Competition Principles Agreement
Competition Principles Agreement – 11 April 1995
(As amended to 13 April 2007)
WHEREAS the Council of Australian Governments at its meeting in Hobart on 25 February 1994 agreed to the principles of competition policy articulated in the report of the National Competition Policy Review;
AND WHEREAS the Parties intend to achieve and maintain consistent and complementary competition laws and policies which will apply to all businesses in Australia regardless of ownership;
THE COMMONWEALTH OF AUSTRALIA
THE STATE OF NEW SOUTH WALES
THE STATE OF VICTORIA
THE STATE OF QUEENSLAND
THE STATE OF WESTERN AUSTRALIA
THE STATE OF SOUTH AUSTRALIA
THE STATE OF TASMANIA
THE AUSTRALIAN CAPITAL TERRITORY, AND
THE NORTHERN TERRITORY OF AUSTRALIA agree as follows:
In this Agreement, unless the context indicates otherwise:
“Commission” means the Australian Competition and Consumer Commission established by the Trade Practices Act;
“Commonwealth Minister” means the Commonwealth Minister responsible for competition policy;
“constitutional trade or commerce” means:
- trade or commerce among the States;
- trade or commerce between a State and a Territory or between two Territories; or
- trade or commerce between Australia and a place outside Australia;
“Council” means the National Competition Council established by the Trade Practices Act;
“jurisdiction” means the Commonwealth, a State, the Australian Capital Territory or the Northern Territory of Australia;
“Party” means a jurisdiction that has executed, and has not withdrawn from, this Agreement;
“Trade Practices Act” means the Trade Practices Act 1974.
- Where this Agreement refers to a provision in legislation which has not been enacted at the date of commencement of this Agreement, or to an entity which has not been established at the date of commencement of this Agreement, this Agreement will apply in respect of the provision or entity from the date when the provision or entity commences operation.
Without limiting the matters that may be taken into account, where this Agreement calls:
- for the benefits of a particular policy or course of action to be balanced against the costs of the policy or course of action; or
- for the merits or appropriateness of a particular policy or course of action to be determined; or
- for an assessment of the most effective means of achieving a policy objective;
the following matters shall, where relevant, be taken into account:
- government legislation and policies relating to ecologically sustainable development;
- social welfare and equity considerations, including community service obligations;
- government legislation and policies relating to matters such as occupational health and safety, industrial relations and access and equity;
- economic and regional development, including employment and investment growth;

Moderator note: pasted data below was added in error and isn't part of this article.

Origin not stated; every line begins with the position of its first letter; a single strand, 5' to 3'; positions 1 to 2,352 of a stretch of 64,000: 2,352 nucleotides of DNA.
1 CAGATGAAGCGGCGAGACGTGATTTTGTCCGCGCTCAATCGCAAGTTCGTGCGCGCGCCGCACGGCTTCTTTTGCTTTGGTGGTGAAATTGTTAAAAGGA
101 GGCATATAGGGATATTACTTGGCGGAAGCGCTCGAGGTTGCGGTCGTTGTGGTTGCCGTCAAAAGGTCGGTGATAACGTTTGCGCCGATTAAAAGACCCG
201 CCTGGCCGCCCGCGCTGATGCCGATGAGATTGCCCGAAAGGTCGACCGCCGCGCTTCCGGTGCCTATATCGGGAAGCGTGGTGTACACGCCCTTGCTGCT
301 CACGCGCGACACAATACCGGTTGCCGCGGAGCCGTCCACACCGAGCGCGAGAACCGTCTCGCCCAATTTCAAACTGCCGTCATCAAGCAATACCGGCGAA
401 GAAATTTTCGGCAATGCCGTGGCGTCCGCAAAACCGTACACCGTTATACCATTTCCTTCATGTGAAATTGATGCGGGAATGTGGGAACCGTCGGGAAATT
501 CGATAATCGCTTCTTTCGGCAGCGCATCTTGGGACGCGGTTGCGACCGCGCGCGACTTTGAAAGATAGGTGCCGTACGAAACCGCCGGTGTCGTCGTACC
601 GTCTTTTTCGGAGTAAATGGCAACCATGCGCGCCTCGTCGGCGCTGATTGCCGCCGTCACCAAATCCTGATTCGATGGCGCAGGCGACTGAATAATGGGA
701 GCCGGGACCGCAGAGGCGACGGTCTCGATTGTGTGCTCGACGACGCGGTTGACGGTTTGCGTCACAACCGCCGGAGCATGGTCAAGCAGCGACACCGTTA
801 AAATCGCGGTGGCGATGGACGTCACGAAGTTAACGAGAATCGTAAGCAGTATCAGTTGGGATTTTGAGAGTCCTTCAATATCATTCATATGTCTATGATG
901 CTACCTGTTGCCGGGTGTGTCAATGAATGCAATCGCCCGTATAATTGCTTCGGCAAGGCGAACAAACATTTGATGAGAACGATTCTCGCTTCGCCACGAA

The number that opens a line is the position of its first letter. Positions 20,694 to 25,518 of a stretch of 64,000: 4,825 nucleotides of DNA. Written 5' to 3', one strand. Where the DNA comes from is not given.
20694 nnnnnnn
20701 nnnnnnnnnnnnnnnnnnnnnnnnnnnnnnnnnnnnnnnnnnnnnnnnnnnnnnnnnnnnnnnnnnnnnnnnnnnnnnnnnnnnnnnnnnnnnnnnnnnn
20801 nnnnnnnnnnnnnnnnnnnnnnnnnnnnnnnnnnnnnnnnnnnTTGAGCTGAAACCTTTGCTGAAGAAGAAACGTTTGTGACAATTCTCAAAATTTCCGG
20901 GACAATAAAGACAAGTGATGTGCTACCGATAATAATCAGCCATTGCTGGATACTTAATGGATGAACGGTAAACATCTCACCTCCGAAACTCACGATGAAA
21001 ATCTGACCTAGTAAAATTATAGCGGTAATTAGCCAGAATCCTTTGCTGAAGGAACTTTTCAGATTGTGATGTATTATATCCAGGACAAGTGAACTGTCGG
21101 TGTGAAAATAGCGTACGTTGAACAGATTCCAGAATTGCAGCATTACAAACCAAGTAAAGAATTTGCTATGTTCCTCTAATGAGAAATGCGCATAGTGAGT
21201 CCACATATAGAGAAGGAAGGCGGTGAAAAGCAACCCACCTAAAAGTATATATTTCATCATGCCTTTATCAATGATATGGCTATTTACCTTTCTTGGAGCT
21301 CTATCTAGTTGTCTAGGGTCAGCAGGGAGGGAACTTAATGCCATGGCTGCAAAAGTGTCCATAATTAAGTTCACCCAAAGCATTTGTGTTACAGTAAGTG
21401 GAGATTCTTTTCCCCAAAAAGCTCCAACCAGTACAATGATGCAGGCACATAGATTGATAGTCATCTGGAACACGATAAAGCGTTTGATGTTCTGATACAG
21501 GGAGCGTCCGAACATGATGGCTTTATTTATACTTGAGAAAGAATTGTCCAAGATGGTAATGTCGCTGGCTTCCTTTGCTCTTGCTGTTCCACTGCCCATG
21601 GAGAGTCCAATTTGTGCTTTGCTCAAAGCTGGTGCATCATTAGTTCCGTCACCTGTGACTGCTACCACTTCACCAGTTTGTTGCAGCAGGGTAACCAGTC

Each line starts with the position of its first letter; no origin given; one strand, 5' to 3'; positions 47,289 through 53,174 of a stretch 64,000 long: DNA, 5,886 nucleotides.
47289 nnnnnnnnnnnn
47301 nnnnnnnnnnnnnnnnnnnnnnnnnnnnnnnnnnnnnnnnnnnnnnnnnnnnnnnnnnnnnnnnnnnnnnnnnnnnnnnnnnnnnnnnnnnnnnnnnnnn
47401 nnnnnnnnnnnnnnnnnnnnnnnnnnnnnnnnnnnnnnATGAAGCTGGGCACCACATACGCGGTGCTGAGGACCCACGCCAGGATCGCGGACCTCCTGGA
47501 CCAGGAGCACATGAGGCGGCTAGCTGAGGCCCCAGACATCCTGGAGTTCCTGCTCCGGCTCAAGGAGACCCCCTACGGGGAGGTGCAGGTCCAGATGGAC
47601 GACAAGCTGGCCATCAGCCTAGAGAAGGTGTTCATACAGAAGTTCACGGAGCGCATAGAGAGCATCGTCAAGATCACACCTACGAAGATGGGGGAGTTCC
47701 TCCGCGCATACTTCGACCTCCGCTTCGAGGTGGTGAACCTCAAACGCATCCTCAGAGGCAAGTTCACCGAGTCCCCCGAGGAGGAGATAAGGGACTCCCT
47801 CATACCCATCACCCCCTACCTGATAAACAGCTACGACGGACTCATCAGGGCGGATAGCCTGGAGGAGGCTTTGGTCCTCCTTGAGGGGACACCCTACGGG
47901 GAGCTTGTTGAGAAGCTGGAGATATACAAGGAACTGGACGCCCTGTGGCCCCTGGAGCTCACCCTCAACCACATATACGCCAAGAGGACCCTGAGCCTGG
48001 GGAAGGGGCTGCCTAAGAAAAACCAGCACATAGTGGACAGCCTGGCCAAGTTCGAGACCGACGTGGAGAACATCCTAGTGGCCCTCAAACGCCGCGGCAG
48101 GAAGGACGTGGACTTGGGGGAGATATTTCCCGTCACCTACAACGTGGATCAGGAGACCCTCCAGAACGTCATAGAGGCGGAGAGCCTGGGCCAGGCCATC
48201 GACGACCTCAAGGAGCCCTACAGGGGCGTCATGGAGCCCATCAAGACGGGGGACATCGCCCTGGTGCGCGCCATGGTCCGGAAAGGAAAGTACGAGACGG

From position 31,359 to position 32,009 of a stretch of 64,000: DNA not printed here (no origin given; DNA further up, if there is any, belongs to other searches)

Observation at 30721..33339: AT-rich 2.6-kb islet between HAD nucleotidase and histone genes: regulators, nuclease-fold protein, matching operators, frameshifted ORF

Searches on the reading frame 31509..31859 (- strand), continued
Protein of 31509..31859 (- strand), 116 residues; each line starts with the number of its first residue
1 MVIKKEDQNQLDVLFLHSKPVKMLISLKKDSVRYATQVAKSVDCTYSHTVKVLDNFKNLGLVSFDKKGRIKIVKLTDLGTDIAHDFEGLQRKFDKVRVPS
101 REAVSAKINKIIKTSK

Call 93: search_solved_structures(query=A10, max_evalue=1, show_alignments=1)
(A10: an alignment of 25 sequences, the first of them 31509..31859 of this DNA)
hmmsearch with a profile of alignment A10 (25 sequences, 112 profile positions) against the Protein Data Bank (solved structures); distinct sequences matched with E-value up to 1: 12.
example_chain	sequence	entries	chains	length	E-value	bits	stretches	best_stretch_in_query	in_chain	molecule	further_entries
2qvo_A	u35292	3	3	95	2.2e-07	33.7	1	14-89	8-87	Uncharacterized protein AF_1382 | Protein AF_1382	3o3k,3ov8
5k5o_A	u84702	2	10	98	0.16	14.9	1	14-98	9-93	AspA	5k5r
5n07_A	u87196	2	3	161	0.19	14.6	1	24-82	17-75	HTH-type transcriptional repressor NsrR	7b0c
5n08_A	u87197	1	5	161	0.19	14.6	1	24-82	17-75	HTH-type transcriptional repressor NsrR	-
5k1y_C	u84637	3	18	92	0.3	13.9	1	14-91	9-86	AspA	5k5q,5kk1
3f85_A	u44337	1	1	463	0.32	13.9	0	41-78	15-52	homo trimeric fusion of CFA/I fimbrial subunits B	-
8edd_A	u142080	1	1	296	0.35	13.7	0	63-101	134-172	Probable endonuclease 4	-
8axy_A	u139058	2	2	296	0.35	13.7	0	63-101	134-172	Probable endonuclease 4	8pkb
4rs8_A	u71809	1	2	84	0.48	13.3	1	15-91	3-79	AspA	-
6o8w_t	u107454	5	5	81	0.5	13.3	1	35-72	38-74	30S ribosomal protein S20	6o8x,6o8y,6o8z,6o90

- the interests of consumers generally or of a class of consumers;
- the competitiveness of Australian businesses; and
- the efficient allocation of resources.
- It is not intended that the matters set out in subclause (3) should affect the interpretation of “public benefit” for the purposes of authorisations or notifications under the Trade Practices Act.
- This Agreement is neutral with respect to the nature and form of ownership of business enterprises. It is not intended to promote public or private ownership.
- In this Agreement, unless the context indicates otherwise:
Prices Oversight of Government Business Enterprises
- Prices oversight of State and Territory Government business enterprises is primarily the responsibility of the State or Territory that owns the enterprise.
- The Parties will work cooperatively to examine issues associated with prices oversight of Government business enterprises and may seek assistance in this regard from the Council. The Council may provide such assistance in accordance with the Council’s work program.
- In accordance with these principles, State and Territory Parties will consider establishing independent sources of price oversight advice where these do not exist.
An independent source of price oversight advice should have the following characteristics:
- it should be independent from the Government business enterprise whose prices are being assessed;
- its prime objective should be one of efficient resource allocation but with regard to any explicitly identified and defined community service obligations imposed on a business enterprise by the Government or legislature of the jurisdiction that owns the enterprise;
- it should apply to all significant Government business enterprises that are monopoly, or near monopoly, suppliers of goods or services (or both);
- it should permit submissions by interested persons; and
- its pricing recommendations, and the reasons for them, should be published.
A Party may generally or on a case-by-case basis: